If at first you don’t succeed, then wavefront could be the new technology in laser eye surgery to stifle the critics. One company promotes the treatment by saying in its press release that it takes most of the ‘guesswork’ out of predicting the results of surgery.
The technology is a byproduct of astronomy, which uses it to unscramble starlight from space. A fine beam of light is shone into each eye and reflected back by the retina. The returning reflection is assessed over many different points on the pupil, and surgeons are now able to spot very slight imperfections and aberrations more accurately than before. This allows the subsequent treatment with the laser to be ‘tailor-made’ for each patient in a more precise way, or so its advocates claim.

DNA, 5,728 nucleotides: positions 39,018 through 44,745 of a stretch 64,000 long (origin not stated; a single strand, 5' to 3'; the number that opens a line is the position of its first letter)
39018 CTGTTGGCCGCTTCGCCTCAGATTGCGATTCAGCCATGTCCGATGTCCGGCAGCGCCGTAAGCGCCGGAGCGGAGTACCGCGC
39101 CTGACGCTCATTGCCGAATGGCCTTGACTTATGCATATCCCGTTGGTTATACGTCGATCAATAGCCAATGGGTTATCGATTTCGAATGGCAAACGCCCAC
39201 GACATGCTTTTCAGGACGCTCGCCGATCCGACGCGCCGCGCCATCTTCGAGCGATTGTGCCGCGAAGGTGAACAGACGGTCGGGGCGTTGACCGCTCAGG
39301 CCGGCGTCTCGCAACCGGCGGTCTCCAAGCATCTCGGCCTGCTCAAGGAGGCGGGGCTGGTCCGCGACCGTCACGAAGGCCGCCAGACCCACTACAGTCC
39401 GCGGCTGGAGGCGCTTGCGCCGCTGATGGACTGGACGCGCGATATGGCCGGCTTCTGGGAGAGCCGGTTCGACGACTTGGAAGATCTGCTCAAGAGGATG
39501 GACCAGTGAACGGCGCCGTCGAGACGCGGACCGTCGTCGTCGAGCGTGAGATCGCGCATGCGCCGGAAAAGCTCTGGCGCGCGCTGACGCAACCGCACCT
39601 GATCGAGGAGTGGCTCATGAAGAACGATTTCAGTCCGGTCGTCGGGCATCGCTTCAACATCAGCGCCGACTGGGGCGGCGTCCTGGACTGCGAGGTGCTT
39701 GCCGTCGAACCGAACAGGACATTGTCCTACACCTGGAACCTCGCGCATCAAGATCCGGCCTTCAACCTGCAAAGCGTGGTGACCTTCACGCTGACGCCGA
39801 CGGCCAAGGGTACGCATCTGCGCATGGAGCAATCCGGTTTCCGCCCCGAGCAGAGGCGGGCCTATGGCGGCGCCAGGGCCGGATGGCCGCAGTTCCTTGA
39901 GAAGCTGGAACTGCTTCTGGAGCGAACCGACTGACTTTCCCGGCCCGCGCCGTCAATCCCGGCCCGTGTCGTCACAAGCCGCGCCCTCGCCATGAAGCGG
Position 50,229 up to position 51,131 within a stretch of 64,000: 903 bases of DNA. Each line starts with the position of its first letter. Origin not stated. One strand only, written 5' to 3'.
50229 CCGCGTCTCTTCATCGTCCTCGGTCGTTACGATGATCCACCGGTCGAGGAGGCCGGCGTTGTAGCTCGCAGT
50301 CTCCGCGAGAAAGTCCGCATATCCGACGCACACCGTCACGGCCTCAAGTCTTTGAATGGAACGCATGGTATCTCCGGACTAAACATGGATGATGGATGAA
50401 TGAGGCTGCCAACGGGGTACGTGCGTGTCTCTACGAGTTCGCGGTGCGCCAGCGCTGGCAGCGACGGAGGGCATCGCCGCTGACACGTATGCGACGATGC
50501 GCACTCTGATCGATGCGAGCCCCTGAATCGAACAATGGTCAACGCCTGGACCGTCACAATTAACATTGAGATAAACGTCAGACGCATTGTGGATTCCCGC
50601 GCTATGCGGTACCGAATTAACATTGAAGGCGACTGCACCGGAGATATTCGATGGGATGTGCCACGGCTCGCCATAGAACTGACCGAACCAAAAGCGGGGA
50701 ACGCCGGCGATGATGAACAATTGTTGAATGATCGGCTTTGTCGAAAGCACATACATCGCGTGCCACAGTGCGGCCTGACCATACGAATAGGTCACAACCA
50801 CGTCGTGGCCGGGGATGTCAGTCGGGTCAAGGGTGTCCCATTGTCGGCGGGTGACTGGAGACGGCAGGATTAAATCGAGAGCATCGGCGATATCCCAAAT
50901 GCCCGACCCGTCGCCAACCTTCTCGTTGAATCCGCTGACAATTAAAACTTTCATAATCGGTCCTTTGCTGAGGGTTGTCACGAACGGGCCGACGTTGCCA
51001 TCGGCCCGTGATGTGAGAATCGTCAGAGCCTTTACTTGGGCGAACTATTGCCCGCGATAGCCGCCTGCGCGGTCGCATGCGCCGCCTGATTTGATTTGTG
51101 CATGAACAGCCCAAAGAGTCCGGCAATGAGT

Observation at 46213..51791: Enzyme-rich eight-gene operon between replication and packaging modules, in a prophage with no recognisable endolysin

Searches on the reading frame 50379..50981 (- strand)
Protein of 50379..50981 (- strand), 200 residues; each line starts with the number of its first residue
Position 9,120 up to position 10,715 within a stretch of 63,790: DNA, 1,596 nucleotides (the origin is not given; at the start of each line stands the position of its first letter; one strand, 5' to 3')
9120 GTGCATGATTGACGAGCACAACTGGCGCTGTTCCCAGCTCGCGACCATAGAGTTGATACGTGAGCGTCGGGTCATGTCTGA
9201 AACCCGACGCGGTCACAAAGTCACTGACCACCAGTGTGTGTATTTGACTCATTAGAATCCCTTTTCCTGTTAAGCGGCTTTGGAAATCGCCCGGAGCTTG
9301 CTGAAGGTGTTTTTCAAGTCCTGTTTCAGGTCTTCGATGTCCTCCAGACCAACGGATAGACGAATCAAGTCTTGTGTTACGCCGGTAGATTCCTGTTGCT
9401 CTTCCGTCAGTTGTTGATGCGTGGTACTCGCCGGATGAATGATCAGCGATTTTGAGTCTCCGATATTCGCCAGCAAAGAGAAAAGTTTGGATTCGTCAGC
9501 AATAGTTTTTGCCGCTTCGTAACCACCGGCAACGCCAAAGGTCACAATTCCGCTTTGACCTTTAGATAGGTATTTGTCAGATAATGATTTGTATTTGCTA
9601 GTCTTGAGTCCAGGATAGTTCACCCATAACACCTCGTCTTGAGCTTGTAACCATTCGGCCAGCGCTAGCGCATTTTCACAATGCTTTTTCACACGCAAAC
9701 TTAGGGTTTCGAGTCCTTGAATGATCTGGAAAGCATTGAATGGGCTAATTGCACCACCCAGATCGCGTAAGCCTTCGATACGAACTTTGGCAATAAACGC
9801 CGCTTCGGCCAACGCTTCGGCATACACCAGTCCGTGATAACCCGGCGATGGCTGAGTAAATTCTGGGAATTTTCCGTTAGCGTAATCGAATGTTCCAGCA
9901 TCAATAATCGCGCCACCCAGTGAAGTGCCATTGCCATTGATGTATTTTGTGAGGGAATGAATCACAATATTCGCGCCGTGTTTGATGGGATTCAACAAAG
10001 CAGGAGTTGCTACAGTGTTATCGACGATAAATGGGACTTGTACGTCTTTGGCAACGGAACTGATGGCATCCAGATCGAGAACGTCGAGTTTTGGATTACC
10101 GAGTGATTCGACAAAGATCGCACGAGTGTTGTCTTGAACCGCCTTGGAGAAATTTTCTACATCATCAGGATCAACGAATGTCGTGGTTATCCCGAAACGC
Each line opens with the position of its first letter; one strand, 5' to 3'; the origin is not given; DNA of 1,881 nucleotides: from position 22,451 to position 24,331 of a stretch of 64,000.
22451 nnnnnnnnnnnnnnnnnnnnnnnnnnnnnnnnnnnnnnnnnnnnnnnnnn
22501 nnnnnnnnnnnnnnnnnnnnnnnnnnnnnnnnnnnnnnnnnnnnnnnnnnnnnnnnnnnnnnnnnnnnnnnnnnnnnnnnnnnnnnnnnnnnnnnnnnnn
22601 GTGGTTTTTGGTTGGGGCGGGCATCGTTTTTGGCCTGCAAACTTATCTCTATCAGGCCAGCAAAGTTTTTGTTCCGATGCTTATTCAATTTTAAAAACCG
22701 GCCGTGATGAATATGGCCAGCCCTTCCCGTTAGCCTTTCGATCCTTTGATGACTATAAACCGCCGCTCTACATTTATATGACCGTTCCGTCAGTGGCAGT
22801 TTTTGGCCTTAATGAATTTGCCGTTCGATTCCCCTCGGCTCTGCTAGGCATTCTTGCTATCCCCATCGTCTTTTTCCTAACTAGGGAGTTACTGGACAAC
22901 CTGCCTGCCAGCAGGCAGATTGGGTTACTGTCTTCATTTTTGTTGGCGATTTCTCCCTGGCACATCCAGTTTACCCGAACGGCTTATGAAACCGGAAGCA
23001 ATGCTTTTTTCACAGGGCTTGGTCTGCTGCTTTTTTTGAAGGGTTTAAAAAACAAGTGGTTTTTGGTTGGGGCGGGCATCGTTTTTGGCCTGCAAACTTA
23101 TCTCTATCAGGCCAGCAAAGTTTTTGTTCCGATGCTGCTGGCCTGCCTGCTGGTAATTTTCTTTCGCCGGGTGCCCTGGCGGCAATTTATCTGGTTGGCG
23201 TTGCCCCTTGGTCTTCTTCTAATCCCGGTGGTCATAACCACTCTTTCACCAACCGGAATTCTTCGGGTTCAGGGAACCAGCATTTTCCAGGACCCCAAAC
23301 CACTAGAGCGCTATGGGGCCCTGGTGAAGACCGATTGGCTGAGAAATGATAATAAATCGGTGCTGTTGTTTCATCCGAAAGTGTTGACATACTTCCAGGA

One overview of US trends in eye surgery reported their findings that the new forms of laser surgery 'were minimally employed but appear poised to be the wave of the future' (J Refract Surg, 2003, 1: 357-63).
Science magazine (14 March 2003) describes new developments in eye examination that peer into the eye, rather than assessing the information that comes back from it. ‘Adaptive optics’ again uses space-honed technology on the human eye to examine single cells deep in the eye. The world’s first and only scanning laser ophthalmoscope can look at the retina at different depths, and 'each layer of the retina tells its own story', says Science. This has enormous potential for a range of eye diseases and conditions.
Presbyopia can sometimes be treated with laser surgery using a treatment known as monovision. The laser is used to deliberately make one eye slightly shortsighted - the resulting imbalance aims to improve vision for close objects. It’s usual to advise a prospective patient to first try contact lenses or spectacles to see if this imbalance in the eyes works, as the surgery is not reversible.
So does this new technology offer a safer way forward? It’s just too early to say. Watchful waiting has to be the best approach at the moment.